Database of Crane Repairs and Inspections Could Mean Safer Jobsites
July 10, 2009
For many people involved in the construction industry it's tough
to forget the numerous crane-related accidents that occurred in
2008. Numerous people were killed and injured March 15, 2008, when
a crane collapsed on Manhattan's East Side (CLICK
HERE for related article). Just two months later another crane
collapsed in New York City, killing two people and damaging an apartment
building on Manhattan's Upper East Sideonly a day after city
officials had investigated the crane's operations (CLICK
HERE for related article). In addition to the New York crane
accidents, a crane plummeted 30 floors into a Miami home, killing
two people in March of 2008 (CLICK
HERE for related article).
A new resourse was launched recently that could help avoid crane-related
tragedies. Frank Bardonaro, president and chief operating officer
of Philadelphia-based AmQuip Crane Rental, and Tower Crane Safety
chairman for the Specialized Carriers and Rigging Association, has
developed CraneFacts.com, the nation's first database for tracking
major crane components. The site, which is available to anyone in
the world, is designed to provide crane rental companies, contractors
and subcontractors, government organizations, OEM's and other organizations
with a complete history of any crane that is listed on the site.
Each registered crane rental company will be able to log in and
register whichever cranes they would like to make available to their
clients and others. The serial number based system will enable the
company to immediately post the entire maintenance history of the
crane as well as all inspections pertaining to the particular machine.
The site will establish certain criteria to be used in order to
determine a "reportable and major" repair that will allow
tracking of critical components. The new site will also provide
data to track all types of cranes, not just tower cranes.
"Safety has always been the most important issue in the crane
rental industry," says Bardonaro. "As most people know,
the crane and rigging companies all over the world continuously
strive for safety improvements with a zero incident and zero injury
While several politicians have tried to implement new regulations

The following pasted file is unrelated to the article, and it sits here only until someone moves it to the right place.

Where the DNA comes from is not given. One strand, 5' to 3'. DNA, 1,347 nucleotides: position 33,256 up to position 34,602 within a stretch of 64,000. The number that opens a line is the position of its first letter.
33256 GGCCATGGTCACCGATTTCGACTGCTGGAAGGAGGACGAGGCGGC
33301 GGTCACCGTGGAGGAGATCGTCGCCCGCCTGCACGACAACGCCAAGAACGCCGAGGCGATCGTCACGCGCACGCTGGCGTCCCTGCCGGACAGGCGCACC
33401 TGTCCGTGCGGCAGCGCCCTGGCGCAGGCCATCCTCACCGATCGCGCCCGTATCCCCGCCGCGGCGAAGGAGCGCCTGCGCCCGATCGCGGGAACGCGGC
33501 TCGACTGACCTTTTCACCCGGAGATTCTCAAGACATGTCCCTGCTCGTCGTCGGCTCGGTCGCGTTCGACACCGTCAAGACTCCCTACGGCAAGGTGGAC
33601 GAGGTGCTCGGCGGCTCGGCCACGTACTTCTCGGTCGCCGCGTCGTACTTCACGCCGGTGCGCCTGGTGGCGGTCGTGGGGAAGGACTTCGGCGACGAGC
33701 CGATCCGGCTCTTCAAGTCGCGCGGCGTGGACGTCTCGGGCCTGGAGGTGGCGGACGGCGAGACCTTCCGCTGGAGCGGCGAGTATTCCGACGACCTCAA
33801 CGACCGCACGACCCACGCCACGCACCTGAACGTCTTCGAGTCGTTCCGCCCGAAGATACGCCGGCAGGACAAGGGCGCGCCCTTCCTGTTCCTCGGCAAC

on a local level, the industry is working feverishly on a daily
basis to help develop standardized safety processes that are consistent
throughout the country. If the CraneFacts.com site is successful
in helping to develop these tracking and standardized reporting
processes, then I feel we will have accomplished something that
helps everyone associated with the industry and provides the public
with a greater sense of security when cranes are working in and
around their towns," stated Bardonaro.
The site, which will ultimately enable all crane users to instantly
comply with any state or city reporting requirement, could also
be useful for contractors and subcontractors, as well as other end
users. It will allow, for example, contract glaziers to instantly
get a history of the crane being delivered to their jobsite to ensure
that the crane has been properly maintained throughout its useful
life. It will provide information for used crane sales and also
establish reporting procedures that could help further deveop the
crane rental industry.
Bill McDevitt, the administrator of the International Union of
Painters and Allied Trades Labor Management Cooperation Initiave,
says he thinks the new website will be a great benefit for the contract
"The site gives you first-hand information about the job and
it will be a great tool to see where the crane has been used and
how well it was maintained so it can help decrease the chances of
an accident occurring," says McDevitt. "When you have
a safe jobsite, especially when you are loading glass crates up
several stories, you want to know that the crane is [safe] to operate."
McDevitt adds, "This can also help the glass companies grow
their bottom lines because when they are on a job without accidents,
it makes them more competitive on the next job site."
HERE to read a related USGNN.com crane safety article.
Need more info and analysis about the issues?
HERE to subscribe to USGlass magazine.